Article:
Dead Cat on the Line

I first got hold of Folk Songs of North America by Alan Lomax while I was hopping freight, appropriately enough. Lomax rescued the history of the beating heart of America from fading into oblivion, and did so with scholarly precision and personal devotion.

img_20150527_0002He traces the roots of early American folk to the immigrants and slaves that carried the very seeds to this land, and it’s easy to see how American folk, gospel music, blues, jazz, and eventually rock and roll grew from those seeds.

Around about the same time I got my hands on Lomax, I started listening to Diamanda Galas. Her musical and topical fearlessness, vocal range, and general repertoire is staggering, to say the least. Her deadly humor glows brightly in a cover of an old, Lomax-era tune about infidelity called “Dead Cat on the Line.”

(Note: It’s brilliantly cathartic- and has some screeching, lewd moments of profanity. If you want the safe-for-work gist of it, see Tampa Red’s much older version below.)

Now, at the time, neither Lomax nor the internet had a clear answer to the source of the expression. It doesn’t only refer to infidelity as in the recordings here, but to something being off, not-right, and  just…fishy.  Being an old Southern expression, there are speculations that it refers to rotten catfish. Other guesses are that it’s about drowning kittens in a bag, or abandoned Caterpillar tractors on a gas line. And last night, I came across this bit of an old Reverend J.M. Gates sermon that referenced the expression:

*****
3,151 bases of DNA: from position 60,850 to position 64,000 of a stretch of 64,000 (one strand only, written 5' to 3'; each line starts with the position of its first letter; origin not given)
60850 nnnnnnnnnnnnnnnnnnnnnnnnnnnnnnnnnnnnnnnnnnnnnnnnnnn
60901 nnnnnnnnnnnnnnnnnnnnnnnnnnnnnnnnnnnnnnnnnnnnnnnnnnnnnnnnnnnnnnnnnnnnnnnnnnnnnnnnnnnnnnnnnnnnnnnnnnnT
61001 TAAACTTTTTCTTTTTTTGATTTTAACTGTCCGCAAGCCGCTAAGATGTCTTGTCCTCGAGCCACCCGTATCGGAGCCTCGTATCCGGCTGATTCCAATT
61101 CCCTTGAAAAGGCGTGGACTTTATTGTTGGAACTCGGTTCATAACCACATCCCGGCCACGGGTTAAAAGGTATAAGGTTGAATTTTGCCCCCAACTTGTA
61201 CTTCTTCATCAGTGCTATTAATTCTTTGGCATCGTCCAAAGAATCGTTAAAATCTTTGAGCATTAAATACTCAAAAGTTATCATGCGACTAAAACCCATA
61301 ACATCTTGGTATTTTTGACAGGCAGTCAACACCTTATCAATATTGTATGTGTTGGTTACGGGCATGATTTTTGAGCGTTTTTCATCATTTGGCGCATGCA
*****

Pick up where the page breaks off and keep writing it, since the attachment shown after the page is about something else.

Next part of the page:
Still, it does not conclusively answer the etymological question, as outlined in this NYT piece. But what a great expression.

Here’s a bluesy, righteous version by Marion Williams, closer to the content of the Reverend’s sermon:

and here’s a Tampa Red version that is closer to the Galas cover:

ETA:
Thanks to my friend Ben Brandt, who shared this fantastic Charlie Parr version with me. If you want a sweetly mournful come-down from the above versions, this will do it.

So there’s your piece of North Americana for the day. Speaking of America, the election is well on the way. Whatever the outcome, it’s safe to say that there’s a dead cat on the line.


Source:
Lomax, Alan. The Folk Songs of North America: In the English Language. Garden City, NY: Doubleday, 1960.

Citing this page:

Solomon, Alana. “Dead Cat on the Line.” Ortolana Studio & Press. Ortolana Studio & Press, 27 Oct. 2016.

 

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